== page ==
One extra step you can take in the Twitter app is to open the Following page from your profile, then look for the Follows you badges. This will give you some idea of the people who are mutually connected to you, which might make it a little easier to decide whom to unfollow.

Facebook

From the Facebook news feed, tap any username you see, then tap the friend badge (a head and shoulders icon with a check mark next to it). On the next screen, you can choose Friends to either unfriend someone or to “take a break” from them (you won’t see any of their posts, but you’ll remain connected).

To see all your Facebook friends, tap the menu button (three horizontal lines), then Friends and All Friends. Use the Sort button to change the order of this list, putting your newest or oldest friends at the top, or stick with the default. In our case, the default sorting seemed to put the people we interact with most at the top, but yours may vary (Facebook doesn’t actually say anything about this default order). To unfriend someone, tap the three dots next to their name.

If you’re wondering who you spend a lot of time interacting with on Facebook, you can find out by going to someone’s profile page, tapping More , and See Friendship. This will show you photos and posts you’re tagged in together, events you’ve both signed up for, and more. It might just help you decide who is worth keeping as a friend.

Facebook doesn't reveal who interacts with you least, or which accounts are least active—it wants you to stay friends with as many people as possible, so you'll have to check manually. Some third-party apps claim to be able to do this for you, but we haven't found any that look reliable or safe enough to recommend.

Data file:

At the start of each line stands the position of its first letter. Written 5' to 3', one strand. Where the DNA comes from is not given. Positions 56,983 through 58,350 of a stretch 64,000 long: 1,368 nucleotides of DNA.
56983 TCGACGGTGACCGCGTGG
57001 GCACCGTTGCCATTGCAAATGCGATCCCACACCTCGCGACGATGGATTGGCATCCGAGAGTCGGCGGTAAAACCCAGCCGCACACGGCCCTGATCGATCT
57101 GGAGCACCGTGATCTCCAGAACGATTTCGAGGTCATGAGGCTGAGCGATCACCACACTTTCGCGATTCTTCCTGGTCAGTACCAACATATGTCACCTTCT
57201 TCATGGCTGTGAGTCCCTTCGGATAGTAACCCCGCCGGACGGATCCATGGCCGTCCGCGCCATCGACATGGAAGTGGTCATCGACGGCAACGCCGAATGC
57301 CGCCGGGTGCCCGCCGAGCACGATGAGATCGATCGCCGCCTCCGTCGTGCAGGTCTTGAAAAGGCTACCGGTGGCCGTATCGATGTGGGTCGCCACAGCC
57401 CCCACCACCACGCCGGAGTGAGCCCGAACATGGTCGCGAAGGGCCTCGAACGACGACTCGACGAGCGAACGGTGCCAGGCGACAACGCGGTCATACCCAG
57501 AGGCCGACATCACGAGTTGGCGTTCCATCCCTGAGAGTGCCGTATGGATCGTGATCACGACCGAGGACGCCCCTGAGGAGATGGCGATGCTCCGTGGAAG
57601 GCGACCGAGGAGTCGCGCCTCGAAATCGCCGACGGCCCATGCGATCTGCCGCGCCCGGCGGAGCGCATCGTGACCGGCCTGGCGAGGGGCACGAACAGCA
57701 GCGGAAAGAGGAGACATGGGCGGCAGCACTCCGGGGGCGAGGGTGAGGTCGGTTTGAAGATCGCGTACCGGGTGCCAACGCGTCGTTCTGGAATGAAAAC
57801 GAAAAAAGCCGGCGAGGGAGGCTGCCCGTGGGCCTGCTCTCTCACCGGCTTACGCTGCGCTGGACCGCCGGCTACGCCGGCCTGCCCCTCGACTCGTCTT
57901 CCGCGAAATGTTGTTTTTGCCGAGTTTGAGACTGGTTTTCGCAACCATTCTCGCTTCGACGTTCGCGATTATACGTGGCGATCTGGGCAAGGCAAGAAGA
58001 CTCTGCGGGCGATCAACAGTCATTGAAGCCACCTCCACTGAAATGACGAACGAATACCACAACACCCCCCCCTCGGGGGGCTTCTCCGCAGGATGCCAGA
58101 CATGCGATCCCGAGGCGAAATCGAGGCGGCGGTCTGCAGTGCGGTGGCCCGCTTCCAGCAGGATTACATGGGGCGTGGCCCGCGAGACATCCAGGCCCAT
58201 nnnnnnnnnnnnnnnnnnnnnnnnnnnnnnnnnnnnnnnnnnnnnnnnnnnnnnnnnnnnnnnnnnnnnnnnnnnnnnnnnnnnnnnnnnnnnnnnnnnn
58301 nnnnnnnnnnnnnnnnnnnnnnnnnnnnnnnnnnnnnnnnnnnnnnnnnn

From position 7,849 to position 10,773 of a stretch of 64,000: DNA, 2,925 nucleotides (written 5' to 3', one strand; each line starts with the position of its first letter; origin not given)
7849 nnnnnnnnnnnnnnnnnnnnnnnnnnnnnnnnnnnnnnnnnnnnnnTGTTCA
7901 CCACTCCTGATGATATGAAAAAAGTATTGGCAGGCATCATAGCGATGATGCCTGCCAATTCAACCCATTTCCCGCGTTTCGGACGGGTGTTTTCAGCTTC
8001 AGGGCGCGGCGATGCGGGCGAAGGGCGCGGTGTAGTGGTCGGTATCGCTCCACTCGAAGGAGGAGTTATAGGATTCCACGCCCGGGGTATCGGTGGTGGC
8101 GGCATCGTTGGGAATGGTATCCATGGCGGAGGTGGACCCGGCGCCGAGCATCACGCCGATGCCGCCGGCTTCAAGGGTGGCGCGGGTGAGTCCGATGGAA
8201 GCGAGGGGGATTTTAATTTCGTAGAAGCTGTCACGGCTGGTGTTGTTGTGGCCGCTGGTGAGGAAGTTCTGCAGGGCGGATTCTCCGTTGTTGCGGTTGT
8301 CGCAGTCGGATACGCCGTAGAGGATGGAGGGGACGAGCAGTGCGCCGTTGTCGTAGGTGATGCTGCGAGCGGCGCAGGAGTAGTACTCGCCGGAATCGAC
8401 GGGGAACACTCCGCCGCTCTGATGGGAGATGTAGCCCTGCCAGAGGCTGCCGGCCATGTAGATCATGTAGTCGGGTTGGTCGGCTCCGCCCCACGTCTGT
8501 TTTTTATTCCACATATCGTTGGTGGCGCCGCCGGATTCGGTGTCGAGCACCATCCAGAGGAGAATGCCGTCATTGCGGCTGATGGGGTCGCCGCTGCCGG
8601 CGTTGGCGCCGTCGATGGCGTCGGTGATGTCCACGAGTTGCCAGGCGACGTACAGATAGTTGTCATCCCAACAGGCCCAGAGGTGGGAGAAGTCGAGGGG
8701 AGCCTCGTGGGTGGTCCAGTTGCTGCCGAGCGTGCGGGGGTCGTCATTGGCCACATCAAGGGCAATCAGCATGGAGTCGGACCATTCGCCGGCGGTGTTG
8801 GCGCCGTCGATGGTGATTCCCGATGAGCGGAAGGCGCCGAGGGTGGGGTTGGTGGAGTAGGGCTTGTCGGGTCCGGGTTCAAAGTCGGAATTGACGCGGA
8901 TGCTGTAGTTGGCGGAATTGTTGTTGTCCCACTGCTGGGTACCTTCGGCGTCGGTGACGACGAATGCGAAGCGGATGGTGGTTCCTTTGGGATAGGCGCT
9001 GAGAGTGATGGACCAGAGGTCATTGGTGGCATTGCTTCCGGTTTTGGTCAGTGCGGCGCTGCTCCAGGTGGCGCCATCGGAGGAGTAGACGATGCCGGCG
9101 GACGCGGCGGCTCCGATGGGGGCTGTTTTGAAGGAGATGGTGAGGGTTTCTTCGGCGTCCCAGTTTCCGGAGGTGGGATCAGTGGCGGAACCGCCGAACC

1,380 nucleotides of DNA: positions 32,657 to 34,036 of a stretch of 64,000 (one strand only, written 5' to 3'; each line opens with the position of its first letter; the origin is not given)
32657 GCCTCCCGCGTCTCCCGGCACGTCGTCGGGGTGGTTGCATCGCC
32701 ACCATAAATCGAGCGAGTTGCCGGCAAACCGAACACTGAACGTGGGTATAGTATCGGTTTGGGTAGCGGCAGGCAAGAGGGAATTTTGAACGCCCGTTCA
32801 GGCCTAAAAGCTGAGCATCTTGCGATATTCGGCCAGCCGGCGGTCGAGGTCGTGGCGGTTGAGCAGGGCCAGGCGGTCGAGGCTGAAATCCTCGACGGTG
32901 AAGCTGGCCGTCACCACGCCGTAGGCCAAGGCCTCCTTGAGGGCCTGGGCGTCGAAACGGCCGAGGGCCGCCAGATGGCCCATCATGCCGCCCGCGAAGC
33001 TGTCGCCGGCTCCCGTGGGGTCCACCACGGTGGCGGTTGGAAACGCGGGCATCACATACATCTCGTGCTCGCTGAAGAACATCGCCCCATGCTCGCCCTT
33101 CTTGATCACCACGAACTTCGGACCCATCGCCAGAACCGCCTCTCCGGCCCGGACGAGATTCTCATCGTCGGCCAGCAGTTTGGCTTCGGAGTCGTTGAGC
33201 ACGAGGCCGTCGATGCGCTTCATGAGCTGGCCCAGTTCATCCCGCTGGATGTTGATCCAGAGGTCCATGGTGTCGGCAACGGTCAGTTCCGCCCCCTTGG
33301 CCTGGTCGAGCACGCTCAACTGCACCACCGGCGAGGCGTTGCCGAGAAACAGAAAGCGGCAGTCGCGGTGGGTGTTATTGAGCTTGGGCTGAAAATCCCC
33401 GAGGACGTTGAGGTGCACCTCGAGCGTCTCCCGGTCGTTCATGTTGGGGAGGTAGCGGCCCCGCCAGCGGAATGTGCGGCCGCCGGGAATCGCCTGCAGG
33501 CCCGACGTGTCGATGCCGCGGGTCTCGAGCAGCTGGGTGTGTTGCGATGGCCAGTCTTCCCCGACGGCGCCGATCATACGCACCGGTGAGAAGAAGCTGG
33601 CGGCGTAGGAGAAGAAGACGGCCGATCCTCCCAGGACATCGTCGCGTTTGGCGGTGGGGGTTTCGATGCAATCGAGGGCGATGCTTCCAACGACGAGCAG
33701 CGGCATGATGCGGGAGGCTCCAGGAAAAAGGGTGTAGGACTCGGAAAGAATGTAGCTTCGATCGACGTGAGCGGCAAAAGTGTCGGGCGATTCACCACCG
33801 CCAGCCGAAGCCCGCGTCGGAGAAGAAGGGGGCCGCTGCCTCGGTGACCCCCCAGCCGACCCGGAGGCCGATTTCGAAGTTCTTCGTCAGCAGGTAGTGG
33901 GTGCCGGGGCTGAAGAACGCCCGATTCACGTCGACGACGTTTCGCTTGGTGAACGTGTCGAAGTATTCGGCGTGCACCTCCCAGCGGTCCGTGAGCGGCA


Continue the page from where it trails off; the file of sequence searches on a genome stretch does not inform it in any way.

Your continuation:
Snapchat

If you're removing people from social media, someone's probably doing the same to you. That's life.
. Popular Science

A quick way to see people you haven’t interacted with in a while on Snapchat is to go to the Chat pane and scroll down. As you go, you’ll notice the receipt dates getting older and older. If there’s someone you haven’t exchanged text, pictures, or videos with in months, you might want to think about removing them.

Tap on any avatar , then the three dots in the top right-hand corner, followed by Remove Friend to get rid of someone on Snapchat. The profile page you see after tapping on an avatar shows you any saved chats you’ve got with the person in question, which might give you an idea of how much you interact.

Look under the Charms heading, too, which shows you in-app awards you’ve won with that person. Many of these, like the BFs (best friends) one, show how well-connected you are on Snapchat. It’s actually relatively easy to work out who your best Snapchat friends are from the chat list and user profiles.

To see all the friends you’ve got on Snapchat, tap the avatar button (top left on the camera screen), then My Friends. Your friends will be listed alphabetically, but you can tap individual names to see each profile, and use the Snapchat emojis to see who you’re closest to on Snapchat—hearts and faces are good signs.

Written by David Nield for Popular Science and legally licensed through the Matcha publisher network. Please direct all licensing questions to legal@getmatcha.com.